What Should Americans Eat To Stay Healthy
The United States Department of Agriculture has established guidelines to provide advice for healthy Americans ages two years and over. The Dietary Guidelines are designed to help people choose diets that will meet nutritional requirements, promote health, support active lives, and reduce chronic disease risks. Here's what the USDA recommends:
- Eat a variety of foods to get the energy, protein, vitamins, minerals and fiber you need. It's the content of the total diet over a day or more that counts.
- Maintain a healthy weight means meeting these three conditions: 1. Your weight falls within the range for your height and age. 2. Your waist measure is smaller than your hip measure. 3. Your doctor has advised you not to gain or lose weight because of a medical problem.
- Choose a diet with plenty of vegetables, fruits and grain products to supply important vitamins, minerals, complex carbohydrates and fiber. It's better to get fiber from foods which contain fiber naturally rather than from supplements. Some of the benefit from a high fiber diet may be from the food that provides the fiber, not from the fiber alone.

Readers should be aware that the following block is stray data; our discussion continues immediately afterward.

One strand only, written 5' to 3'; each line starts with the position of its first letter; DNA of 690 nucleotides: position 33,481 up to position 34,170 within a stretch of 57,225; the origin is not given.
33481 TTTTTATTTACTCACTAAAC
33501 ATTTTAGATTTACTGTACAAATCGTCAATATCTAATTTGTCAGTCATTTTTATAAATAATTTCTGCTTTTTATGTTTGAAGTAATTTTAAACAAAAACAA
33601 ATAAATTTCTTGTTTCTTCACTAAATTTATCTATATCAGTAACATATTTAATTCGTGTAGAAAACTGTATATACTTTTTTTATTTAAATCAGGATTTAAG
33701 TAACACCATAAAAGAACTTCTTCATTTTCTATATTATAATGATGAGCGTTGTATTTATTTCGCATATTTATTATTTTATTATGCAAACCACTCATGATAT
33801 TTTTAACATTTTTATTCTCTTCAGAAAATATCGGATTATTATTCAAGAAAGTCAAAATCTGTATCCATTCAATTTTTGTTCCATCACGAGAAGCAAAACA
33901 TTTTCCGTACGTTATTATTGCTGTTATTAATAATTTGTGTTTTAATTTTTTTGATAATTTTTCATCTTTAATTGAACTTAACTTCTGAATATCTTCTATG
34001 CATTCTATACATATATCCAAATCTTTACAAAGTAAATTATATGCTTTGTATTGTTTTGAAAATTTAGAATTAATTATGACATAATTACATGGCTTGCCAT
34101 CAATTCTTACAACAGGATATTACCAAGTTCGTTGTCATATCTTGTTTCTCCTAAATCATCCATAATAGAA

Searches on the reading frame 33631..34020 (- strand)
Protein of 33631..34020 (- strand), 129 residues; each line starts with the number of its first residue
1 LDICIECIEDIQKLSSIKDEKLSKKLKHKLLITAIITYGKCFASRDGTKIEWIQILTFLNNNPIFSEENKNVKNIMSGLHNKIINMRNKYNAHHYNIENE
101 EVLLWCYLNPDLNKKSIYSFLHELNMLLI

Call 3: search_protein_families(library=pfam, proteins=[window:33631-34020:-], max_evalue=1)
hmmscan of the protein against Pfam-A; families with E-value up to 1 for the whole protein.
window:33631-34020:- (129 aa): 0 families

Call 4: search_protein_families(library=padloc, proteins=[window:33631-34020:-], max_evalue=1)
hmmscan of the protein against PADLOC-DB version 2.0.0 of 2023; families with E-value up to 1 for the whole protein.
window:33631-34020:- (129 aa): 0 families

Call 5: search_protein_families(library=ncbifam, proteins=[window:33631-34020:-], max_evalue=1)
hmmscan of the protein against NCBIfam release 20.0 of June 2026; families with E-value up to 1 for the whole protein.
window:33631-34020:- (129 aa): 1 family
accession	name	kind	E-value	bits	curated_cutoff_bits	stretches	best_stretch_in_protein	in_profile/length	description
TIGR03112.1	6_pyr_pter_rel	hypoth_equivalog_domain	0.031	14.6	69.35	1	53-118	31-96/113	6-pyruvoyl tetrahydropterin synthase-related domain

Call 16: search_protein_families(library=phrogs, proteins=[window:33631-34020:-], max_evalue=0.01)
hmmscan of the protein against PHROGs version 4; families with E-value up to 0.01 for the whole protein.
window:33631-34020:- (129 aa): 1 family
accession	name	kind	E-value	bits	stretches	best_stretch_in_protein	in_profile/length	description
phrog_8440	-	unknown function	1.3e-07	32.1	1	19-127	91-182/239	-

- Choose a diet low in fat saturated fat and cholesterol. Eating less fat from animal sources will help lower the cholesterol, total fat and saturated fat in your diet.
- Use sugars only in moderation. Sugars and many foods that contain them in large amounts supply calories but are limited in nutrients. Both sugars and starches can contribute to tooth decay.
- Use salt and sodium only in moderation. Check labels for the amount of sodium in foods and choose those lower in sodium most of the time.
- If you drink alcoholic beverages, do so in moderation. Alcoholic beverages supply calories but little or no nutrients. Drinking them has no net health benefit, is linked with many health problems and can lead to addiction. It is also the cause of many accidents.